Worldwide rights deals, which the CNC and Unifrance qualified did not necessarily mean a global deal, was responsible for 27%, up nearly 5%. Within this, free-streamer AVoD deals made up over 20% as the medium continues to rise.
The overall international financial flow was €761.8M, a record level, which was up 12.2% on the previous record (€678M in 2021). Projects benefitting from the Tax Rebate for International Productions was a massive €442.1M.
The CNC and Unifrance said the growing appeal of French shows, along with “a more favorable environment” as effects of the pandemic subside, had helped push the sales figures to record levels.
Drama sales, at €80.7M and up nearly 41%, represented the leading export genre for the first time since 1999, when genre stats were first monitored. The average for the past decade has been 27.6%. This was driven by major deals for shows such as The Bureau and Vortex and formats deals for the likes of HIP.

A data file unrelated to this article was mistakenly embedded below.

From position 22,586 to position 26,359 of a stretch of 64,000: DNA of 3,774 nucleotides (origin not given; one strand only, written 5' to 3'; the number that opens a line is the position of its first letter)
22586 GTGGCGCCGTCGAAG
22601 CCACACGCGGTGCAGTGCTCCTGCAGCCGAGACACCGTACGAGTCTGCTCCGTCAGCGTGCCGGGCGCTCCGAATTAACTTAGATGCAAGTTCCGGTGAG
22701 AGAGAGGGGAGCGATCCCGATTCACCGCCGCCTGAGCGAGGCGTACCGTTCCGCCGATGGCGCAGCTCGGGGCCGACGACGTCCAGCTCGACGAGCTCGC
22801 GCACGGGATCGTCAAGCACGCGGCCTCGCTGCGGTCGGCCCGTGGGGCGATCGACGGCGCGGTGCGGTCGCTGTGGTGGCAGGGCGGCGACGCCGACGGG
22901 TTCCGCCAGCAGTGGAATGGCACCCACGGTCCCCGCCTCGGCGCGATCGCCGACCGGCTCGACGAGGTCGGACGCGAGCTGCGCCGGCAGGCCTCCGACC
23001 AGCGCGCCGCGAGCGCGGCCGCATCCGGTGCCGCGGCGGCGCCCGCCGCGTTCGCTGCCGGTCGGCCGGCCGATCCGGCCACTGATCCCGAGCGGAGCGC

Global streamers were responsible for an “exceptionally high” number of drama deals, and some 43.1% of all export earnings were attributed to foreign platforms, compared with 33.5% in 2021 and just 4.6% in 2013. Linear networks remain the top buyers across genre, accounting for 49.1% of all sales. Around 2.3% of all shows on SVoD services are now French, with Prime Video offering the most (4.6% of its library).
Docs rebounded strongly after a difficult 2021, rising 32.1% to €48.6M thanks to programs such as La Story Zelensky and Constructions Animales. The genre had suffered more than others during the pandemic, as shorter turnaround content was hit by lockdowns and commissioning freezes.
The traditionally strong French animation saw sales fall for the second year in a row, down 5.3% to €57.6M. The CNC and Unifrance noted this was specifically due to “a decrease in global rights sales.” Entertainment format sales also dropped, down to 7.9% from 10.4%.